NSF awards more than $150 million to early career researchers in engineering and computer science, including researchers in EPSCoR states
The National Science Foundation (NSF) has invested $150 million in 307 early career engineering and computer science faculty to advance fields from intelligent infrastructure and collaborative robots to secure communications and brain-related technologies.
Over the next five years, each researcher will receive up to $500,000 from NSF to build a firm scientific footing for solving challenges and scaling new heights for the nation, as well as serve as academic role models in research and education.
"NSF is committed to helping academic scientists and engineers launch careers of discovery and leadership," said Dawn Tilbury, head of NSF's Engineering (ENG) directorate. "With NSF CAREER awards, junior STEM faculty have the opportunity to tackle important and unique research challenges and to make our country's future healthier, safer and more prosperous."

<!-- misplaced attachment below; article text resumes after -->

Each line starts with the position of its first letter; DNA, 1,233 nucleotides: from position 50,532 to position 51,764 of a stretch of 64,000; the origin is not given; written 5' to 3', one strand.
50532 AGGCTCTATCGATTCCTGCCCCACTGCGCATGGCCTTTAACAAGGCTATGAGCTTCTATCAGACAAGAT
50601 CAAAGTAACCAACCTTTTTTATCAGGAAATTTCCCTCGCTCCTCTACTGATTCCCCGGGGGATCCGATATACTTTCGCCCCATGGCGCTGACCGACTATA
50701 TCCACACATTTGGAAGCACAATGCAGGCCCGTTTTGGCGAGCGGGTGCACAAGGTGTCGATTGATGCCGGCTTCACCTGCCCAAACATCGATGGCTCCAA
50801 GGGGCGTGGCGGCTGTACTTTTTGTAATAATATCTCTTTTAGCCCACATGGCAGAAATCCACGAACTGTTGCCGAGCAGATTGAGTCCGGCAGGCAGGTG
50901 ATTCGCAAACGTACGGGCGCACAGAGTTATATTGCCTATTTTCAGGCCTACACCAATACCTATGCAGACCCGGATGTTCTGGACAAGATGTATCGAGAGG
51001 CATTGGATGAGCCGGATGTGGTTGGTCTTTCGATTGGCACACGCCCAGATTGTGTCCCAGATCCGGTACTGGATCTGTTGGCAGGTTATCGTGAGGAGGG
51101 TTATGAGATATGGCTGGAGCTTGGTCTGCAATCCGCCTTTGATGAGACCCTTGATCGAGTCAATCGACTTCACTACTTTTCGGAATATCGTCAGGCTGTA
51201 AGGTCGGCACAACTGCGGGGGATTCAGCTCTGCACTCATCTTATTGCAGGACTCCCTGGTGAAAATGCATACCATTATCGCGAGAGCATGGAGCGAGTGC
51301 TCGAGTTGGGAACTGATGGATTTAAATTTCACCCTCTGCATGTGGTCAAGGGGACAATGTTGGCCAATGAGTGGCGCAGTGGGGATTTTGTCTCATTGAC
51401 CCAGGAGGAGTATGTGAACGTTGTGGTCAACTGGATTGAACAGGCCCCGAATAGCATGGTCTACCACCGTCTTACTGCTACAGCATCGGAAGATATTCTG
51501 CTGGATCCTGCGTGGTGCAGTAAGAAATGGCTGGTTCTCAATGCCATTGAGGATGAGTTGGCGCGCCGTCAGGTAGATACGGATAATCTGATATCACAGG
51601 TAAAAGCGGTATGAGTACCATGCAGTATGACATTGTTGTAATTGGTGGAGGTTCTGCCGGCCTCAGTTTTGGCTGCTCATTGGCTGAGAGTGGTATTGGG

The NSF Faculty Early Career Development (CAREER) program, which extends across all the agency's science and engineering directorates, allows promising junior faculty to pursue cutting-edge research while simultaneously advancing excellence in education.
More than 20 percent of engineering and computer science CAREER awardees are women and about 8 percent are from underrepresented groups, according to self-reported proposal data. These percentages are higher than those of U.S. engineering and computer science faculty overall.
NSF awarded more than 47 percent of these CAREER awards to first-time principal investigators. The awardees bring a diverse range of scientific and engineering thinking and expertise, essential for creating new knowledge and innovations to address complex problems.